Given the increasing absence of headphone sockets on many people’s smartphones, 2022 was a year ripe for dongle sellers to capitalize on Bluetooth’s various weaknesses. The iFi Audio GO Bar was a prime example of 3.5mm jackless audiophiles being targeted with a rather expensive dongle. A ‘premium’ product at a premium price – the iFi Audio GO Bar retailed (at the time of release and still now at the time of writing) at $330 USD (or $499, for any willing to pay for the ‘limited edition’ Gold version). In terms of its audio reproduction, one would expect a dongle costing as much as a mid-priced DAP to do something rather magical – it must surely be an upgrade over any existing USB dongle? Unfortunately no – not according to our measurements. The iFi GO Bar is easily out-performed by much cheaper dongles, such as the HiBy FC3, Qudelix-5k and even the $10 Conexant CX31993. The GO Bar also has some unusual and unfortunate flaws, such as virtually invisible engraved text on the body of the device, and an inability to render sharp transients at the beginning of any music passage. It seems that after a very short period of quiet (~ 1 s) the DAC and/or amp in this device tries to put itself to sleep. We speculate it may be trying to save battery, but this happens even in the middle of a track. As a result, leading edges of an attack get rounded off. This problem is severe enough that it required us to jump through a few hoops just to measure it, because the standard markers used to separate our test signals all got wiped in its reconstructed analog output. We have never seen behavior like this from any other device before, and in 2022 we’d consider this a fairly significant oversight.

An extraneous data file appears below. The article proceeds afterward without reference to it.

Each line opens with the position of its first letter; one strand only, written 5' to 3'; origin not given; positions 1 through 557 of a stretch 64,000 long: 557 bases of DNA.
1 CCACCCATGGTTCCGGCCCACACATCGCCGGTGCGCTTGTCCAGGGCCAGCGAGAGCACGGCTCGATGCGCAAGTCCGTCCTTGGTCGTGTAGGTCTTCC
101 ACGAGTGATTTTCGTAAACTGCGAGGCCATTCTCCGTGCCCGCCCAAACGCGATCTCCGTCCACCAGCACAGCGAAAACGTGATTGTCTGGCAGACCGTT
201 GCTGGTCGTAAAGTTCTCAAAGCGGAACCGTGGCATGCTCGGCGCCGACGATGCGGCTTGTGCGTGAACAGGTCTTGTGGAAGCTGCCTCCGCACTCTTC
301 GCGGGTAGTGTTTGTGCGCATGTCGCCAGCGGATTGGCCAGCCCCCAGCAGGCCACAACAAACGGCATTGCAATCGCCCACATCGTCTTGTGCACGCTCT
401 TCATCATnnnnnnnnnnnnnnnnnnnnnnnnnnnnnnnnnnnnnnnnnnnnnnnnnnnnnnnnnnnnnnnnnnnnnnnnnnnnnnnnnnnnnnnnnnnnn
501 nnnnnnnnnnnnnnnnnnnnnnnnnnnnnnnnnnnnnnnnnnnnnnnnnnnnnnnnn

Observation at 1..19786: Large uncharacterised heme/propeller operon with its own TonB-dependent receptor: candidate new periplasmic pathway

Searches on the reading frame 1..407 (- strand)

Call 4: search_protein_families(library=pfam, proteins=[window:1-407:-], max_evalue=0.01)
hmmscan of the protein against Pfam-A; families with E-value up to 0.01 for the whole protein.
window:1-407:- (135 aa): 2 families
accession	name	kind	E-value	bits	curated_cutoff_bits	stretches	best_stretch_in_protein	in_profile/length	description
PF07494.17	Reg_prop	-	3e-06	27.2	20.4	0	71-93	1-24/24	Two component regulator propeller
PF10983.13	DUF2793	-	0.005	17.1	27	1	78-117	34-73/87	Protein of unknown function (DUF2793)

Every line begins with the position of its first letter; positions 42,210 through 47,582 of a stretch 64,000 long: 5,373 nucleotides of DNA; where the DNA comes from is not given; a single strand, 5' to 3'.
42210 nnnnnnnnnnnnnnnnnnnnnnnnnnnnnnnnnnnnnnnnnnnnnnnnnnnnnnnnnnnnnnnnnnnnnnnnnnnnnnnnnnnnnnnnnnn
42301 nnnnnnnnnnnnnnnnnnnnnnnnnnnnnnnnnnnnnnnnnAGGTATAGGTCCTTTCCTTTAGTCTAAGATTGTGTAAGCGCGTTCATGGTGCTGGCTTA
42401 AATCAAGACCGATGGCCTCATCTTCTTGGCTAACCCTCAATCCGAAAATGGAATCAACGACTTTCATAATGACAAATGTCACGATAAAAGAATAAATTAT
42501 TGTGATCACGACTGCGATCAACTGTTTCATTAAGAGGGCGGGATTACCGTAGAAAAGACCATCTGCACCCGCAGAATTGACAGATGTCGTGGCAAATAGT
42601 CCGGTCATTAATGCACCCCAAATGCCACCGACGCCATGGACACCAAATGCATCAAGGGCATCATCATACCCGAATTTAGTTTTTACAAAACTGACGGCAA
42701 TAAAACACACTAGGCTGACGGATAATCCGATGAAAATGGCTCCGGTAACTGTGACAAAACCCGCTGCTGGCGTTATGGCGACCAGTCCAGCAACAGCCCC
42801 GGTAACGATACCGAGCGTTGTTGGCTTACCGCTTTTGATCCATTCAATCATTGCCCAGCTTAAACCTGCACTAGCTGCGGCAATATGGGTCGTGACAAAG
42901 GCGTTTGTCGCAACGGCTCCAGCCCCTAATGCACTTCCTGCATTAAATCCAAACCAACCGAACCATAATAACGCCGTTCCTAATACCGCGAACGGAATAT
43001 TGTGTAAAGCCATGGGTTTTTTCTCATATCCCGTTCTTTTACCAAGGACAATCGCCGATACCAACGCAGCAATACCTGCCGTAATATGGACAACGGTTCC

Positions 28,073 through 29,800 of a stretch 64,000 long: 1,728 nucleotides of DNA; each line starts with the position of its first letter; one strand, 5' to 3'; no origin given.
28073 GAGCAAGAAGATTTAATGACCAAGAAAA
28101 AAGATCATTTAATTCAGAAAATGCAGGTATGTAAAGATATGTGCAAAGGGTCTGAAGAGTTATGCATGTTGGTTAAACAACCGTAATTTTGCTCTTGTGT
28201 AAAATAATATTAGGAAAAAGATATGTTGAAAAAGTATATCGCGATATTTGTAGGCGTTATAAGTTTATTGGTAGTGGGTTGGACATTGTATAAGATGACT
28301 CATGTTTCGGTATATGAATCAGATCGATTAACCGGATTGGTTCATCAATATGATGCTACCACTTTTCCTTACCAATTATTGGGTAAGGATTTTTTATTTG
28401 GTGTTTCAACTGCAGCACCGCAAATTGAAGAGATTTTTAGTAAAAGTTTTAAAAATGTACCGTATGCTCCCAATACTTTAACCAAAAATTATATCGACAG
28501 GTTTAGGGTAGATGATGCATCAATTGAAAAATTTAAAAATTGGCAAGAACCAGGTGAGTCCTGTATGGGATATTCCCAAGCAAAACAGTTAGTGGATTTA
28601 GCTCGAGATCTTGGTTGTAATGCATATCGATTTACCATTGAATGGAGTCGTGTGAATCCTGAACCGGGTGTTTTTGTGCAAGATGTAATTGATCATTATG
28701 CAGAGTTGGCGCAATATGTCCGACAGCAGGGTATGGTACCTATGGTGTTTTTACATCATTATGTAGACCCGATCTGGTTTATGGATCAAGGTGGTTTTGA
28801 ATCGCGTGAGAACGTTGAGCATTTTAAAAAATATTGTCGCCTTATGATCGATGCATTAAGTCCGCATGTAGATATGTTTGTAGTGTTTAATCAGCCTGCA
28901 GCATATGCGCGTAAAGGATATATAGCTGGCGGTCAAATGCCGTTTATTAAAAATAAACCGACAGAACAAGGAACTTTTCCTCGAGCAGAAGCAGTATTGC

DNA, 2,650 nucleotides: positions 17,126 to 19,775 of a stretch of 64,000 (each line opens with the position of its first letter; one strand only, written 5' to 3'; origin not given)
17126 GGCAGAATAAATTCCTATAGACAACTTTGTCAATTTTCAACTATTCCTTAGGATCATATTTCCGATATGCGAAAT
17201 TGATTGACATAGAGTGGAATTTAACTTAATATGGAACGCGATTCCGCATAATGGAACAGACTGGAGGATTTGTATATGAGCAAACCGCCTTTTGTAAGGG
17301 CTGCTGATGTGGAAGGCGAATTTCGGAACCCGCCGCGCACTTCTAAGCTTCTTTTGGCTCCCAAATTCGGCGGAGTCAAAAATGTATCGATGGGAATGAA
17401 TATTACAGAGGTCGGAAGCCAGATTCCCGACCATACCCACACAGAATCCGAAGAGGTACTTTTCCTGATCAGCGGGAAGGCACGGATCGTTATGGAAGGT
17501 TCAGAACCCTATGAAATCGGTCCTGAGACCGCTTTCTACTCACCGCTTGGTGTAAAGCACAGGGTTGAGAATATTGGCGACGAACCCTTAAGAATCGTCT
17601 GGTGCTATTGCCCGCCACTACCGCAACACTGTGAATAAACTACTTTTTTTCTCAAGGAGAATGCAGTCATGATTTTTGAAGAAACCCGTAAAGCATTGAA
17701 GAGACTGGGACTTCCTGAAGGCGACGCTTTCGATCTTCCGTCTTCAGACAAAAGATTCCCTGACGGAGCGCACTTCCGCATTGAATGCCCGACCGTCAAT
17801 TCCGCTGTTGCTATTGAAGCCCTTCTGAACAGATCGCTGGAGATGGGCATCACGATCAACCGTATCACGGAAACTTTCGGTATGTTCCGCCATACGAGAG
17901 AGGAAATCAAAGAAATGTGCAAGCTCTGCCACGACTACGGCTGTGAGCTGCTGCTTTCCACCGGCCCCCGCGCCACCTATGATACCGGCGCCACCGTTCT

In the audiophile world, the sunk-cost fallacy usually prevents even the self-admission of poorly-informed and ill-advised purchases. The blinkers don’t typically come off until the next upgrade is released, at which point all the flaws in the previous product version suddenly become apparent and self-evident, and the ‘upgrade’ becomes the new must-have item, while the older model (even if fully functional and audibly superior) temporarily gathers dust at the back of a drawer prior to its final journey to a landfill.